WASHINGTON (Reuters) – Much depends on the first launch of the new Vulcan rocket by United Launch Alliance, a joint venture of Boeing and Lockheed Martin.
A successful launch from Cape Canaveral next week will allow ULA to close a significant backlog of missions worth hundreds of millions of dollars and establish a competitive base with Elon Musk’s SpaceX.
And it could prove vital to the two US aerospace companies’ plans to sell their joint venture.
“It’s a very nervous time for them,” said George Sowers, former ULA chief scientist who played a key role in the creation of Vulcan. “This really is the future of their business.”
The first mission is a highly anticipated milestone after months of various delays in the latter part of Vulcan’s development and following a test incident last year with a Vulcan upper stage booster. ULA CEO Tory Bruno said Vulcan performed well in recent ground tests.
The mission checklist includes carrying a lunar lander that aims to make the first soft landing on the Moon in the United States in half a century. The rocket will for the first time use engines supplied by Jeff Bezos’ space company Blue Origin.
The Vulcan launch also comes at a time when Boeing and Lockheed, which formed ULA when their rocket programs merged in 2006, are seeking to sell their joint venture, according to three people familiar with the negotiations.
These talks were a complex and long-term process for which the launch of Vulcan could have crucial implications, the sources said, speaking on condition of anonymity.
ULA declined to comment on possible negotiations, although Bruno previously said his company could be ripe for an acquisition.
Boeing and Lockheed declined to comment.
Vulcan’s first launch, scheduled for 2:18 a.m. ET (0718 GMT) Monday, is the culmination of a years-long development effort stemming largely from ULA’s need to replace its Atlas V rocket current. That rocket’s engines, imported from Russia, drew criticism from lawmakers, leading to its planned retirement.
The retirement of Atlas – as well as Vulcan’s other rocket, Delta – will leave the 200-foot (60 m) high Vulcan to handle dozens of lucrative missions and serve as the company’s sole challenger to the reusable Falcon 9 SpaceX.
Vulcan’s first mission will send a privately built lander from space robotics company Astrobotic to the Moon. But the launch itself will also serve as the first of two certification flights required by the U.S. Space Force before Vulcan can fly the Pentagon’s satellites.
Space Force is a primary Vulcan customer – the military branch in 2020 selected ULA’s Vulcan and its retired Atlas V to launch 60% of the Pentagon’s missions through about 2027.
Priced lower than its predecessors, at around $110 million per launch, Vulcan will seek to grab market share from the Falcon 9, which is priced around $62 million per launch. SpaceX’s cheaper flights have eroded ULA’s dominance over government satellite launches over the past decade.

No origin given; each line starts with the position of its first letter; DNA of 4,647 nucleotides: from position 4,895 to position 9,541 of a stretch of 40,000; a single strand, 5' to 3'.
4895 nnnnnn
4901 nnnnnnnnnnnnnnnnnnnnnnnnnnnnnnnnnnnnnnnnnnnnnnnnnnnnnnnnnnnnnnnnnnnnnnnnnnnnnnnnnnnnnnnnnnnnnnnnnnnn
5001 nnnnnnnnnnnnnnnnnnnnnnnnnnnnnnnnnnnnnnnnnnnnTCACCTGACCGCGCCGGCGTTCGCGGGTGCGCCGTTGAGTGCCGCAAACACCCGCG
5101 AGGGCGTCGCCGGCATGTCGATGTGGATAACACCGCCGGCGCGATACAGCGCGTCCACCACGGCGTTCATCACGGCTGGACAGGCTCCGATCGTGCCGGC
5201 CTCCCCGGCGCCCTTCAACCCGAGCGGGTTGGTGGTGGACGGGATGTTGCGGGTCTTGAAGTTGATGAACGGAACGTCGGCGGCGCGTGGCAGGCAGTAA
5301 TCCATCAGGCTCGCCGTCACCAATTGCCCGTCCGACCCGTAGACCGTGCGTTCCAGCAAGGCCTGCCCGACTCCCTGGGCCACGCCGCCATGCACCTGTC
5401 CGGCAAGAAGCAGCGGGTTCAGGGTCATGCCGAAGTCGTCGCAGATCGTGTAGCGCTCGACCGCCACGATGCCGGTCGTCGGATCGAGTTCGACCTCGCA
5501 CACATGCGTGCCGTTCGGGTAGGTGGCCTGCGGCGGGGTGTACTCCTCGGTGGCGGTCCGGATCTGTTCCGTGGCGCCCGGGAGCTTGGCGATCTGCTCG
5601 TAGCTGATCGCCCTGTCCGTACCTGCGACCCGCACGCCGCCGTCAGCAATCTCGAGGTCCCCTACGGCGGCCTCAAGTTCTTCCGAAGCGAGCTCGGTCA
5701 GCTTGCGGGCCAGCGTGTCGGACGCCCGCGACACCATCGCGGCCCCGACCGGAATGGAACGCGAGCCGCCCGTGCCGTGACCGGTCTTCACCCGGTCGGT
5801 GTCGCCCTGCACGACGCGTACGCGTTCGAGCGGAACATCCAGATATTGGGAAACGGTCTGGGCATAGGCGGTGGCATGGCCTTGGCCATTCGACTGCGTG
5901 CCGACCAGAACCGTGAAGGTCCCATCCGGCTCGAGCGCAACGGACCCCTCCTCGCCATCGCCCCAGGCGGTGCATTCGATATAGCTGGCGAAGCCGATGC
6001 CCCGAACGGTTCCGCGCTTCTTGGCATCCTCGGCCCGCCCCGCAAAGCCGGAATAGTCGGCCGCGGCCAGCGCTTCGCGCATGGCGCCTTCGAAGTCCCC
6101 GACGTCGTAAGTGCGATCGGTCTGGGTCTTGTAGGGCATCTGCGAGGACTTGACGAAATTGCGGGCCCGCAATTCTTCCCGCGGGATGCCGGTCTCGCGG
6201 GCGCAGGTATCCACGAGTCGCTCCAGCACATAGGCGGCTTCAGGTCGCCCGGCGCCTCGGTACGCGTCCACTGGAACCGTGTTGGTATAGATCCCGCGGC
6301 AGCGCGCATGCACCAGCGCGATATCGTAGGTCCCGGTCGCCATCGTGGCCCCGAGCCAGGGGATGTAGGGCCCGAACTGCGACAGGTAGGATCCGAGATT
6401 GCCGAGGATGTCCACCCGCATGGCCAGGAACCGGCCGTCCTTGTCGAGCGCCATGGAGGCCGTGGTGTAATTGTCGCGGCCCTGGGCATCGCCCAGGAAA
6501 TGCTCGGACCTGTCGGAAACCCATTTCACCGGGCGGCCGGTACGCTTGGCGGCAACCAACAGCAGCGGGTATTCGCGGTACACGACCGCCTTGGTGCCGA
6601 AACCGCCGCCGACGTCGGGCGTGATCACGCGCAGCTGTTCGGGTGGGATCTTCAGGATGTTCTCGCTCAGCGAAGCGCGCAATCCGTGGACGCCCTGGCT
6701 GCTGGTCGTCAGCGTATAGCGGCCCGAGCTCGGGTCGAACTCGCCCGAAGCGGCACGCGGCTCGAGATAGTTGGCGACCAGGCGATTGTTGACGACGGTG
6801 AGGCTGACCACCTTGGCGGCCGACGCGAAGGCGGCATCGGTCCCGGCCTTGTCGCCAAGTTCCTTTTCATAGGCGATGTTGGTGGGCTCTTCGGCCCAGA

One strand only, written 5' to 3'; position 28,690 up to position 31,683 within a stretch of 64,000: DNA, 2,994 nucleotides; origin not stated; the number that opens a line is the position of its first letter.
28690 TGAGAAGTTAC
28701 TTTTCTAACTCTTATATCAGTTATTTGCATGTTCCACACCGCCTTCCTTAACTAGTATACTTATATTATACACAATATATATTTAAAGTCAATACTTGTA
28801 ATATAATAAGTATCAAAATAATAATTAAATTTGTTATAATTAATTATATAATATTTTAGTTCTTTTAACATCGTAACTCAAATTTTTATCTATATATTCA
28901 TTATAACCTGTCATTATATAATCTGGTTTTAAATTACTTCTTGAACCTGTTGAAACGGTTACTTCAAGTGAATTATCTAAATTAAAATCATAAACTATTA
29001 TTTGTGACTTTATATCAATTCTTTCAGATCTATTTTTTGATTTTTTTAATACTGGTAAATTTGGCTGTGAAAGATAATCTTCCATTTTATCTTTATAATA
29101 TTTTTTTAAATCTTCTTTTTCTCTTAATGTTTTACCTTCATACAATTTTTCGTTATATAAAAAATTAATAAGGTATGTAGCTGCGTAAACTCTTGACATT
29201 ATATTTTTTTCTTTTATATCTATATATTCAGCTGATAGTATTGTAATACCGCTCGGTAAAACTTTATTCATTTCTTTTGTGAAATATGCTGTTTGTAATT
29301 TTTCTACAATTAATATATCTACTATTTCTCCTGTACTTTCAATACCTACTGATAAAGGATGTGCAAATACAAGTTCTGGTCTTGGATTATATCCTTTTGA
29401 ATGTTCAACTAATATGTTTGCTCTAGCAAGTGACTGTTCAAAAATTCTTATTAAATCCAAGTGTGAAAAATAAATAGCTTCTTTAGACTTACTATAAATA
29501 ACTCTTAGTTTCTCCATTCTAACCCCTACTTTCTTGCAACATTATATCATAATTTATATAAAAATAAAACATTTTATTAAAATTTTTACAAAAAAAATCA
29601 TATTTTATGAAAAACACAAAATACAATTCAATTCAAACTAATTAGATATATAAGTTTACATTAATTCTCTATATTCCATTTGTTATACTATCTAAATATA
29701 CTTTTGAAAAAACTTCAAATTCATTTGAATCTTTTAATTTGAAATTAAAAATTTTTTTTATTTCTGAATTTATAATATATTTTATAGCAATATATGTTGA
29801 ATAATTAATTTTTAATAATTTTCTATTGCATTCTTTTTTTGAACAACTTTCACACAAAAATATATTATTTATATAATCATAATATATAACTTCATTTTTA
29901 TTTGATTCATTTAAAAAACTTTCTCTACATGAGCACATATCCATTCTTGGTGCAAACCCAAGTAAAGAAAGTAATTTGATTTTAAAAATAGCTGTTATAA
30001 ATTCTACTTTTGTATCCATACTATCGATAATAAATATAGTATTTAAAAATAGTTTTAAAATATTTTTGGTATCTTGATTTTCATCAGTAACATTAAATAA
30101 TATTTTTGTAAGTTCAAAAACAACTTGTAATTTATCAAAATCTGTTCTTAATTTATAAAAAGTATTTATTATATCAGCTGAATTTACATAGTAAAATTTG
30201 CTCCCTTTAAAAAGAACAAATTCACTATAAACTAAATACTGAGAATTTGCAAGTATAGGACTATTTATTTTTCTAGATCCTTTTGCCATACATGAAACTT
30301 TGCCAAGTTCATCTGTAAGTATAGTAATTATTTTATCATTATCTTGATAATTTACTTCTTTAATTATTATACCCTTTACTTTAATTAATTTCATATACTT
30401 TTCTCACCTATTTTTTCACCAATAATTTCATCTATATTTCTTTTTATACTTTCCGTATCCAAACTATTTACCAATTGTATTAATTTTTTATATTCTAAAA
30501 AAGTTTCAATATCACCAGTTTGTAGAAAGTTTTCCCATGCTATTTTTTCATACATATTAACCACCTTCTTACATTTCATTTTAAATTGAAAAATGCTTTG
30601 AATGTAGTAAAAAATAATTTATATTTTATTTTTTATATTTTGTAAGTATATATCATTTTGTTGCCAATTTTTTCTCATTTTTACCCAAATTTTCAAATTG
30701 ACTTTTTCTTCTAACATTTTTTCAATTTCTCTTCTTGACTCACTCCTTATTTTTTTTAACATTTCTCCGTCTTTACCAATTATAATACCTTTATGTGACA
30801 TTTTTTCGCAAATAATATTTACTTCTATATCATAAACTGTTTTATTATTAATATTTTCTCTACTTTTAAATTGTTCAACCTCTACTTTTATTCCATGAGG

Vulcan will also compete with Blue Origin’s upcoming New Glenn rocket, which uses the same engines as Vulcan.
Negotiations to acquire ULA have been underway for more than a year, with dozens of companies, including Blue Origin, expressing interest, the sources said.
Blue Origin did not respond to a request for comment.
The rationale and timing for Boeing and Lockheed’s sale of ULA are unclear. But significant changes have taken place in the U.S. space industry since the creation of ULA in 2006, when it was created to dominate government launches and satisfy some commercial demand from the then-nascent satellite market.
Growth in the commercial market has been slower than expected, said Richard McKinney, an aerospace consultant and former director of the Air Force’s space acquisition unit until 2007. “But it looks like we’re there now .”
Amazon’s planned Kuiper Network is expected to generate crucial launch revenue for ULA.
That gave Vulcan a multibillion-dollar backlog of about 80 missions, split equally between government and commercial customers, Bruno said.
The development of Vulcan and ULA’s abandonment of its Atlas and Delta rockets have made it difficult to estimate the company’s valuation, but analysts estimate it could be between $2 billion and $3 billion.
Boeing and Lockheed each have their own competing space units. Lockheed, among other activities, has ventured into building lunar rovers and made strategic investments in ABL Space, a small startup that plans to build larger rockets in the future.
Boeing’s space program has struggled, primarily with its long-delayed Starliner astronaut capsule, which competes with SpaceX’s more established Crew Dragon. Problems with the development of the Starliner have cost Boeing some $1.5 billion since 2014.
New ownership could allow ULA to innovate beyond the launch business in ways its parent companies weren’t willing to allow, said Sowers, ULA’s former chief scientist.
“The company charter was fixed and it was very restrictive,” he explained. “They’re always competing and they can’t agree on anything. We weren’t allowed to innovate.”
(Reporting by Joey Roulette, editing by Ben Klayman and Rosalba O’Brien)
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